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A solar-powered airplane designed to fly around the world without fuel, successfully flew for 90 minutes above the Swiss countryside.
This airplane is making the around-the-world dream of two Swiss adventurers possible.
The Solar Impulse, which has 12,000 solar cells built into its wings, is a prototype for an aircraft intended to fly around the world without fuel by 2012 to promote renewable energy.
It glided for an hour and a half above western Switzerland at an altitude of 1,000 metres.
Andre Borschberg, Swiss Pilot, said, "We will continue the test flights, the important thing is to know the exact performance of this aeroplane to be able to improve the design of the second one. It will be the second aeroplane that will fly around the world."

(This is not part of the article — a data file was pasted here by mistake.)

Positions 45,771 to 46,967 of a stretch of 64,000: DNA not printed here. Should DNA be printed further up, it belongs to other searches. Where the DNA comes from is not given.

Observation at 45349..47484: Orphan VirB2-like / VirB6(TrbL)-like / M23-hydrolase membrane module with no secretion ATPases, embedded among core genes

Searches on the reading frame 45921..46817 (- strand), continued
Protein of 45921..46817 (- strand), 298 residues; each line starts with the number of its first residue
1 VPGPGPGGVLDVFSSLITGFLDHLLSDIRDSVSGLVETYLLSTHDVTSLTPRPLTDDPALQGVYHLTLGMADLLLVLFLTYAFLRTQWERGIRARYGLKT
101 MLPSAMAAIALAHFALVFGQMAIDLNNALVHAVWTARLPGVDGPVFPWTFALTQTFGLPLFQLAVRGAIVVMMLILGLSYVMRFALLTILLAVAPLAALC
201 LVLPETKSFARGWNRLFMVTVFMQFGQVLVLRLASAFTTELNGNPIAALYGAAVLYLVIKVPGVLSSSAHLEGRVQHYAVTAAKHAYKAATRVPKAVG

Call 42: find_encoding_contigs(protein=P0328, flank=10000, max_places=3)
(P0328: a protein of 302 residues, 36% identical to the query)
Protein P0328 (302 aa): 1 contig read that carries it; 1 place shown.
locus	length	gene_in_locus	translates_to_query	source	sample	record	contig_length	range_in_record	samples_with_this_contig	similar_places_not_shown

It took six years to build the carbon fibre aircraft. It has a wingspan of more than 60 metres and weighs as much as a mid-size car.
Solar cells supply four electric motors with a maximum output of 10 horsepower each. The plane is ultimately expected to attain an average flight speed of 70 kilometres per hour and reach a maximum altitude of 8,500 metres.
The project's budget is roughly 93 million US dollars, or about 635 million yuan. 80 percent of the funds have come from sponsors.